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Archive Number 20090730.2669Published Date 30-JUL-2009Subject PRO/AH> Influenza pandemic (H1N1) 2009 (21): vaccine prioriities
INFLUENZA PANDEMIC (H1N1) 2009 (21): VACCINE PRIORITIES
A ProMED-mail post
ProMED-mail is a program of the
International Society for Infectious Diseases
In this update:
(2) ACIP meeting
There is good evidence and statistics showing that adults older than about 55 years are less likely to contract this type of flu due to immunities acquired from previous exposure to this type. Mature adults are less likely to contract this flu but more likely to suffer complications due to senescence.
Swine Flu Vaccine Priorities Outlined
Anticipating that not enough swine flu [influenza pandemic (H1N1)
2009 virus] vaccine will be available to immunize every American in
time for the expected surge of cases this fall and winter, health
experts recommended on Wednesday [29 Jul 2009] that certain people
should be vaccinated 1st. The top priority group, 150 million
Americans in all, or about half the population, would include health
care workers and emergency medical responders, because their jobs are critical.
It would also include people with the highest risk of complications
and severe illness from the new H1N1 virus: pregnant women [see
above]; people caring for infants under 6 months; children and young
adults from 6 months to 24 years; and people aged 25 to 64 with
medical problems like asthma, diabetes or heart disease.
The recommendations were issued at a meeting of the Advisory
Committee on Immunization Practices (ACIP), a panel of medical
experts from around the country that advises the Centers for Disease
Control and Prevention. The group has 14 members who voted on the
recommendations, and the disease centers [CDC] usually take their
advice in issuing guidelines for state and local health officials.
But once the panel made its initial recommendation, members struggled
and argued about what to do if there was a severe shortage of the
vaccine and the eligibility requirements had to be drawn even
tighter. The deliberations left some shaking their heads in confusion
and dismay. As the meeting dragged on past its deadline, one member,
looking piqued, left before the final vote.
Ultimately, the group decided that if the shortage was severe,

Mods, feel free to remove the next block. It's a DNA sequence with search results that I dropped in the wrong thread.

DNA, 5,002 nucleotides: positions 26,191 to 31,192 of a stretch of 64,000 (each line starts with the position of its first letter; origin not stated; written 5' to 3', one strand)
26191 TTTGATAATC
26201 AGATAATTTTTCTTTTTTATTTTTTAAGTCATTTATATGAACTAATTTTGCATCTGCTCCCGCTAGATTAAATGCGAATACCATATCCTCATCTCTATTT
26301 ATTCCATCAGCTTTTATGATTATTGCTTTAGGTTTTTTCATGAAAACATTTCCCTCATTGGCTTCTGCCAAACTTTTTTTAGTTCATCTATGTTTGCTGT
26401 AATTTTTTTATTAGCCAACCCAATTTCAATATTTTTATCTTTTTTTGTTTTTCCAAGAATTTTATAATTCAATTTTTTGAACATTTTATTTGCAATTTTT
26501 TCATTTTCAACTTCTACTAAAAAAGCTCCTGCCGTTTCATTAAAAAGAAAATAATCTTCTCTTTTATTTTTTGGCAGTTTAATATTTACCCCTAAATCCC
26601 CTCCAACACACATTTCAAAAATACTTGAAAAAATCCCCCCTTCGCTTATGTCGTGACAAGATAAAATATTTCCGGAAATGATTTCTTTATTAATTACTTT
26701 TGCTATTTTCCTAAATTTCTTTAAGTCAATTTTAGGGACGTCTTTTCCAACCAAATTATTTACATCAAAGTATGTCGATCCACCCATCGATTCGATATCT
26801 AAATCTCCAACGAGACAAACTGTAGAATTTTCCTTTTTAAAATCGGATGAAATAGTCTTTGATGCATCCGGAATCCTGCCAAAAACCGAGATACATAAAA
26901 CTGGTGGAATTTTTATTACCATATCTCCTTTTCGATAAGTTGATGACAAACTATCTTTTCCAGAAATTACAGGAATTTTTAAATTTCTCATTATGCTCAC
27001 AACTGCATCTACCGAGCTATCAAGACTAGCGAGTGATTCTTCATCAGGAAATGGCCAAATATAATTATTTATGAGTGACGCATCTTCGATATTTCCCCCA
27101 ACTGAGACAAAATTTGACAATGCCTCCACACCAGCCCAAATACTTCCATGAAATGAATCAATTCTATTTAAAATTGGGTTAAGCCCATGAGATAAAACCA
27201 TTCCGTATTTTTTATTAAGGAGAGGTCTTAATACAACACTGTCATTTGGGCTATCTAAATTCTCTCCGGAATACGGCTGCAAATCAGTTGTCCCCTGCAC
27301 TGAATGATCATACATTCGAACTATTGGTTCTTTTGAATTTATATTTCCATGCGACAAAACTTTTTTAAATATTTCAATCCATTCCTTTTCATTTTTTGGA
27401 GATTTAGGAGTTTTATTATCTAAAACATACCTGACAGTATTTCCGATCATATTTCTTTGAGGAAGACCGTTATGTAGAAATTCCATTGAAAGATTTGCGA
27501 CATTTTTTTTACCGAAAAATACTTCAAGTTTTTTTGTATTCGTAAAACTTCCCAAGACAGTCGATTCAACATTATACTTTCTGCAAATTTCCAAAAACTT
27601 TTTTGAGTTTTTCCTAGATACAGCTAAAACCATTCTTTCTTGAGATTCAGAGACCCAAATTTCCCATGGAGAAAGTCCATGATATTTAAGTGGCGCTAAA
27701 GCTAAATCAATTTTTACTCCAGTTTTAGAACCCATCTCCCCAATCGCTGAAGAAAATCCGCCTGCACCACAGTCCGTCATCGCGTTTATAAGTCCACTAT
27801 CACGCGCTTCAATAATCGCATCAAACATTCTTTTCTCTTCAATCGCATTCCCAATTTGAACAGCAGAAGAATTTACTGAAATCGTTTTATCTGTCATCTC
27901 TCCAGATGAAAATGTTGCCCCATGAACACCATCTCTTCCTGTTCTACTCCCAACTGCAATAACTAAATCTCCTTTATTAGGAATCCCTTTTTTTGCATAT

healthy children over 4 would not be vaccinated, nor would any adults
except pregnant women, health and emergency workers and people caring
for infants. Those cuts would reduce the number of vaccinations
needed in the 1st round to about 40 million.
The last to be eligible for vaccine will be healthy people over 65,
who are least likely to contract swine flu but most likely to suffer
complications when they do become ill. The group recommended that
they not be offered vaccine until all the other groups had received it.
Some argued that any efforts to restrict vaccination, based on fears
of a shortage, inevitably confuse the public, discourage people from
being immunized and result in vaccine going to waste. "Tight
prioritization will result in vaccine being unused," said Dr. William
Schaffner, a nonvoting member of the group and an infectious disease
expert at Vanderbilt University. "When you have vaccine, just give it."
The decisions are being made against a backdrop of uncertainty and in
real time, as the pandemic continues to unfold in this country and
around the world. Health officials expect a surge of new cases when
schools open in the fall, but they cannot be sure.
The vaccine has not yet been tested for either safety or efficacy.
Government officials have projected that 120 million doses of vaccine
will be available by October , but a number of participants at
the conference said they thought that was overly optimistic. "I think
the virus is beating us to the tape, and it will be the virus itself
that will immunize us in the fall," said Dr. Schaffner. He said he
feared a "double-barreled flu season," with many cases of swine flu
in the fall and early winter, and then a seasonal outbreak starting
later and peaking in February as it usually does.
[Byline: Denis Grady]
I do not intend to be vaccinated and will recommend against it if asked. YMMV
Either we are equal or we are not. Good people ought to be armed where they will, with wits and guns and the truth.